If the spreadsheet developer were able to get this far and accomplish the above, they would have to be an accomplished spreadsheet developer. The next areas to be addressed pushes the spreadsheet capabilities to its capacity when taking into account the following into the analysis over the projected 30 years:

  • Inflation percentage on reserve items
  • Interest earned percentage on reserve funds
  • Annual increase to the contribution   

The next twist, what if any of the above financial parameters would be different from year to year? The complexities that a have been presented so far is really just the beginning. We have encountered the difficulties with the reserve item data and producing a cash flow, but what about management of the reserve funds themselves.

It is not unusual for high end or large timeshare resorts to have millions of dollars in multiple financial instruments investing the reserve funds. How are they being tracked in a spreadsheet? First, the spreadsheet would have to be designed and capable of tracking on a monthly basis due to the term and how interest is compounded for the individual financial instruments. The following would need to be tracked:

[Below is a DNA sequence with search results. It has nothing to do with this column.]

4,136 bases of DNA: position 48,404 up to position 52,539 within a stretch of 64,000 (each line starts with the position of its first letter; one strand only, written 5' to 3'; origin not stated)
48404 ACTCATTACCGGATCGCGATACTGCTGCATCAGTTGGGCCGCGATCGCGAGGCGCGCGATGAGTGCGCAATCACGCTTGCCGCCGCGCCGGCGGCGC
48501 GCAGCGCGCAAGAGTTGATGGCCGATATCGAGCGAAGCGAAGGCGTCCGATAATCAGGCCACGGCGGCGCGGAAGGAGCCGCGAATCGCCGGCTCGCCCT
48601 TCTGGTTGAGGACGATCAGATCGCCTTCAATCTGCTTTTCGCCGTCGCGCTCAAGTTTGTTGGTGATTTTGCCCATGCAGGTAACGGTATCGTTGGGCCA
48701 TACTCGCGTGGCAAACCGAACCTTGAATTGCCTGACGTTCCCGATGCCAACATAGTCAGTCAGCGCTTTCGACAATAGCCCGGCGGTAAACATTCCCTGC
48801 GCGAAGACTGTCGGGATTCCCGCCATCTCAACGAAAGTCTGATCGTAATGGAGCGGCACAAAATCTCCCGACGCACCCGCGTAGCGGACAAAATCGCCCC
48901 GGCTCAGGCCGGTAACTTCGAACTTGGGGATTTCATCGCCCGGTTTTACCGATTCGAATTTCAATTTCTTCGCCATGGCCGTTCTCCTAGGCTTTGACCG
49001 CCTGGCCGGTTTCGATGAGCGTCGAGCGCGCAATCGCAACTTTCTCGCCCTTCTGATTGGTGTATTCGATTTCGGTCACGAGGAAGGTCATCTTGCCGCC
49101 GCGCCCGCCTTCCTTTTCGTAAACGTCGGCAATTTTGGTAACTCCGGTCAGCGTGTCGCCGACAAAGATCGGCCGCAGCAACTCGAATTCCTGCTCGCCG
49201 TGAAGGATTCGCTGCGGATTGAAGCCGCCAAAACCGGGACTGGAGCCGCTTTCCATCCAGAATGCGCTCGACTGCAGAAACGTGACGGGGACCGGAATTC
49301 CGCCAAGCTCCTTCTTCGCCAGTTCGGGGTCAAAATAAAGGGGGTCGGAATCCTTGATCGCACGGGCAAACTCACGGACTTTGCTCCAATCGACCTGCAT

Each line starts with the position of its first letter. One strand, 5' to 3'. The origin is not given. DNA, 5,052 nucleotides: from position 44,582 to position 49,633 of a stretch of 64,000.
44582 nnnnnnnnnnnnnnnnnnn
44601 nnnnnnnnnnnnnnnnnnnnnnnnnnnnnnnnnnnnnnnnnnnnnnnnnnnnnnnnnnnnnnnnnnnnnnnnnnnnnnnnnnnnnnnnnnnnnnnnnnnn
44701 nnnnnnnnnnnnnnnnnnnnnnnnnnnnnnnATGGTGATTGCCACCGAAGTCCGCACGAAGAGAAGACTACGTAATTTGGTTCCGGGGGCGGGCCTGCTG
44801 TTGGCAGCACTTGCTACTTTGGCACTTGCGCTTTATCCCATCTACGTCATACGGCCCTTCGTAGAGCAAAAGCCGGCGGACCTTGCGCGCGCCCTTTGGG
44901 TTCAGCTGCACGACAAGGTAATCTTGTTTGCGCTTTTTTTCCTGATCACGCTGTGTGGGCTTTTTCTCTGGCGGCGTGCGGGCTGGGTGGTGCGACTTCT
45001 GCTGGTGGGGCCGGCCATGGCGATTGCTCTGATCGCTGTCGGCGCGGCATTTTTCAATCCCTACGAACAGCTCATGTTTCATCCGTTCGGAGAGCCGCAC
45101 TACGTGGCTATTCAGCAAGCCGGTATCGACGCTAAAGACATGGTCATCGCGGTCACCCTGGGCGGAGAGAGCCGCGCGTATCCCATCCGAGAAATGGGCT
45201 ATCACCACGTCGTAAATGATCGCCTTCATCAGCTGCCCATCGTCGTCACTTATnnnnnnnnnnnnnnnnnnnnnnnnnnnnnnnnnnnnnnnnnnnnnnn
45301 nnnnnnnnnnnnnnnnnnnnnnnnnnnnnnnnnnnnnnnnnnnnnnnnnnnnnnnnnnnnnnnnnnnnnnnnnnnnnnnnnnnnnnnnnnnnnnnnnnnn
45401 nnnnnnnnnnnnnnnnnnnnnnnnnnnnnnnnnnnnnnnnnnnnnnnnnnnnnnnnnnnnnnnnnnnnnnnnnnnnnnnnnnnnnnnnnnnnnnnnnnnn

• Issue date
  • Maturity date
  • Principal amount
  • Interest rate
  • Compounding term
  • When interest is paid   

The last part of reserve budgeting and management is reporting. The ability to manipulate the data to produce a variety of managerial reports that allows for informed decision making. Based on what State the timeshare resort is located, there are reporting requirements as there are by the AICPA for what disclosures and reports must be included in the annual audited financial statements.

A proper reserve budget and management analysis is multi-multi-multi-dimensional. Spreadsheets should not be relied upon when budgeting and managing reserves due to the results obtained may end up over or under charging the reserve contribution from owners in the maintenance fees. To be assured of the results produced by customized reserve management software, check to see if it has received a Quality Evaluation from a third party.

We recommend that management take a hard look how spreadsheets are still being utilized and review the market place for customized solutions which relieve any concerns that were addressed above.